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If you can write sales copy.
thecleaner




msg:3665698
 12:59 pm on Jun 3, 2008 (gmt 0)

Can you write a best selling book?

I'm not sure what makes a best seller.. but I would think it has a lot to do with writing a book that people cant put down.

Perhaps you can tell me...is there a connection?

 

zett




msg:3667419
 9:11 am on Jun 5, 2008 (gmt 0)

Having written a motion picture screenplay (90 minutes), I can assure you that writing sales copy is VERY different from writing a best seller.

Oh, and by the way, you do not start writing a bestseller (unless you are a well known, demanded writer). Normally, you start writing a book that may become a bestseller. Big difference.

Then again, if YOU can write sales copy, why don't you try writing a book? You will see how far you get.

Harry08




msg:3678367
 8:52 am on Jun 19, 2008 (gmt 0)

A sales copy is a handbook which is quite different from the best selling. Maybe you can have a try.

D_Blackwell




msg:3699461
 2:32 am on Jul 16, 2008 (gmt 0)

Can you? Sure. But.....

I'm not sure what makes a best seller.. but I would think it has a lot to do with writing a book that people cant put down.

It has a lot to do with PR, 'right place, right time', and such. There are hundreds of incredibly good books published every year that will never see the light of day. The definition of 'best seller' is open to debate, but a couple of hundred thousand books will be printed this year in the US and maybe 1% of them will find a way to lay claim to 'best seller'. Maybe 1% of those will be 'popularly known'.

If you have skill with language, then you can probably refine that skill for the need. Sales copy, website text, magazine articles, letters to the editor.....Every niche has specific requirements. None translate directly. Great writing in any particular niche will probably not be very good in another. Which brings me back to a general skill with language. If you have it, then you can learn what is needed for a new area. I write extensively, in a variety of styles/requirements, but am completely unqualified to write a 'best seller'. However, if that was a goal, I do have the ability to learn what will be required and to diligently work at seeing it through.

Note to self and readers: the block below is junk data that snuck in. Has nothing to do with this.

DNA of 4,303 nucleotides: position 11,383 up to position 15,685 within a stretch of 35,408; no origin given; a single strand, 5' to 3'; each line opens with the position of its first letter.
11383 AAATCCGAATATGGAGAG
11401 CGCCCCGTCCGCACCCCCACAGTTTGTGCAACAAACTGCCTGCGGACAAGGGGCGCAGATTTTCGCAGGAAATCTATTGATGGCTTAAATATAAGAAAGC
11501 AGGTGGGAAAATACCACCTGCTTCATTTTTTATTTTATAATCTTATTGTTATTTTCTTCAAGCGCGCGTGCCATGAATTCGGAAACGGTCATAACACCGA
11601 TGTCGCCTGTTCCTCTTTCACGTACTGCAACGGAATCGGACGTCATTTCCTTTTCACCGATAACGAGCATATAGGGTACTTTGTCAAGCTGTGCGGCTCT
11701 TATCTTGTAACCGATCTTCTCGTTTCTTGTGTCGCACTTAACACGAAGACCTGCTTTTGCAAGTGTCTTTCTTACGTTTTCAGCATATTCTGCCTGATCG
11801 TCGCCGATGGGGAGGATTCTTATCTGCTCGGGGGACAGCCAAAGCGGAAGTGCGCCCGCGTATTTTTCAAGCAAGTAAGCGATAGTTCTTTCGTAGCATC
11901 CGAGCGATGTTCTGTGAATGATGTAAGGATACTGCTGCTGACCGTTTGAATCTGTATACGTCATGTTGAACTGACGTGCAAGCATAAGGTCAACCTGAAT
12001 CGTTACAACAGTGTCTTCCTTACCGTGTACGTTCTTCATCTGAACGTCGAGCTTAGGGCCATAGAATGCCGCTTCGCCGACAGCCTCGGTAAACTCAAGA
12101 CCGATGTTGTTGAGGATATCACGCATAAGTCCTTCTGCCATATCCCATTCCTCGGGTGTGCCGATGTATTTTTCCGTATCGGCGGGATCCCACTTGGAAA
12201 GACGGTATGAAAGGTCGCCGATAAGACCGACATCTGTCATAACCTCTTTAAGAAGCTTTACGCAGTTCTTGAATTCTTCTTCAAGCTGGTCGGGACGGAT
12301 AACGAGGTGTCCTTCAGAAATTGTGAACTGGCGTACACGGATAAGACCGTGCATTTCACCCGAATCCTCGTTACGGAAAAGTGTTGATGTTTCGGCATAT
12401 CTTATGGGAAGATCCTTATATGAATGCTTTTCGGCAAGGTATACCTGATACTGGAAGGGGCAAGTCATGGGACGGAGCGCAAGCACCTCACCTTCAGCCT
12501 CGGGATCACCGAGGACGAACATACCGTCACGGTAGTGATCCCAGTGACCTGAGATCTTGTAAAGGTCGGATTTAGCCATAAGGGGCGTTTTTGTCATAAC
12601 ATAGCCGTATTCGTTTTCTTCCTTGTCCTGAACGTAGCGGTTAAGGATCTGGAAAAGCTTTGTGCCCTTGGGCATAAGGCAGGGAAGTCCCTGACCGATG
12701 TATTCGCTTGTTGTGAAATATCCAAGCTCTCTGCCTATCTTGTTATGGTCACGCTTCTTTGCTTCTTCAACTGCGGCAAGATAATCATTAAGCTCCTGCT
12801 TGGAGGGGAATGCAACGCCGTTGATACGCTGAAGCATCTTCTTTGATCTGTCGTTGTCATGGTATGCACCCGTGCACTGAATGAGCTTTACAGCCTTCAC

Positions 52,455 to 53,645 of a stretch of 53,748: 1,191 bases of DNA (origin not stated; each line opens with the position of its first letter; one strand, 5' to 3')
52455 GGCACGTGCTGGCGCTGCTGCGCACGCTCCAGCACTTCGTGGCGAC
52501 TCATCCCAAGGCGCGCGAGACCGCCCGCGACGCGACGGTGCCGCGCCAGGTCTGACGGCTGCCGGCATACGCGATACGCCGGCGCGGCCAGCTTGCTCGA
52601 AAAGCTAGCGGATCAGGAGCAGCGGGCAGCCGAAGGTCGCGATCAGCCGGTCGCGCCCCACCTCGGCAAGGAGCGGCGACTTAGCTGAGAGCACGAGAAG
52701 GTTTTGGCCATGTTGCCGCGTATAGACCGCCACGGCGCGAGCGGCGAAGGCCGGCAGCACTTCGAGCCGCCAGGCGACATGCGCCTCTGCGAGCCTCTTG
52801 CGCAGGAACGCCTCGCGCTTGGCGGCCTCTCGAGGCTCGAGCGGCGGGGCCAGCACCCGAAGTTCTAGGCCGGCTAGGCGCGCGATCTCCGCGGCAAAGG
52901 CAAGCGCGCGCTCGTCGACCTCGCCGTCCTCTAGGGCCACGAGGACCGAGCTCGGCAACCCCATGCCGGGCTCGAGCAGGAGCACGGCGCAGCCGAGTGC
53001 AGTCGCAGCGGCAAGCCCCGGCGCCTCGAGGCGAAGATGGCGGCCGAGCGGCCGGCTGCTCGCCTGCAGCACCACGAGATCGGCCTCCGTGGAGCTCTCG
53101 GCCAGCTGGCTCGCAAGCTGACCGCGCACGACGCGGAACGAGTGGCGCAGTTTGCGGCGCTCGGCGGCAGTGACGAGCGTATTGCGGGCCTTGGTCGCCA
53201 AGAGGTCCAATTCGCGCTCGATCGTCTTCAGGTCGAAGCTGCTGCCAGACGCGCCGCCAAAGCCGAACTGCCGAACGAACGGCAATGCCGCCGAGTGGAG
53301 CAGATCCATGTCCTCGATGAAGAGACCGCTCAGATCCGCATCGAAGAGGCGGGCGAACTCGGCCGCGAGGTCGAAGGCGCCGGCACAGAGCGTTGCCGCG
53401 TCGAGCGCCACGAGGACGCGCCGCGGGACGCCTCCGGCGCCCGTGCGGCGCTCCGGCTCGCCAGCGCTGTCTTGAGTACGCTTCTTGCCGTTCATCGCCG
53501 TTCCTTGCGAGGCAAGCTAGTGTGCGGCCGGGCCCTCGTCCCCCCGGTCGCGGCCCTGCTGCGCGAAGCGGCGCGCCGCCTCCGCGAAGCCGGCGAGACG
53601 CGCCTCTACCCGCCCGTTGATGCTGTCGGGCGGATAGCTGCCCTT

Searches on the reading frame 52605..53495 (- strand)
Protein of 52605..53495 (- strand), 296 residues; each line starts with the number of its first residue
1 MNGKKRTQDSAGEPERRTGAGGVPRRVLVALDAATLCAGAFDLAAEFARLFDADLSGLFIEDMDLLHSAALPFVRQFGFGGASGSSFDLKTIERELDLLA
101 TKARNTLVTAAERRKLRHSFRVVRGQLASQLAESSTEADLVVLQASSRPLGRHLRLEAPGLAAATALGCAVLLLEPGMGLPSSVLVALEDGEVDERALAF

If 'twere me, 'best seller' would be dropped as a priority. Getting published with something, anything, in the general direction of the final goal would be a sufficient starting out. There may be a couple of hundred thousand titles published this year, but there are probably a couple of million people trying to author one of them. The odds are long even if you are good. Maybe start in a short story or essay category (distinct niches themselves) to get a feel for the demands of the craft and what it will take to become competent. Join a writers' group that fits with your goals and let them thrash your work:)) That could go a long way to finding out where you are and what will be required to achieve the goal.

If money is priority result, there is probably much greater potential anywhere but 'best seller'. The attempt to gain that 'cachet' comes with a price - an extremely low success rate.

Post writing is a skill in itself. In a thread like this, where time is almost always a factor and without the opportunity to edit/rewrite, a skill for an organized stream of thought is essential. (The first post in thread is crucial. If the Subject and Meta Description suck, the feedback will be limited. If the Message Body is poorly organized and presented, then the likelihood of interest and quality responses drops even further.)

How'd I do:))

Beagle




msg:3700072
 6:23 pm on Jul 16, 2008 (gmt 0)

Well, since the thread was pulled back up, I'd agree with this:
Great writing in any particular niche will probably not be very good in another. Which brings me back to a general skill with language. If you have it, then you can learn what is needed for a new area.

200 pages of sales copy would probably not be a "page-turner". 200 pages of well-written advice on writing sales copy might be.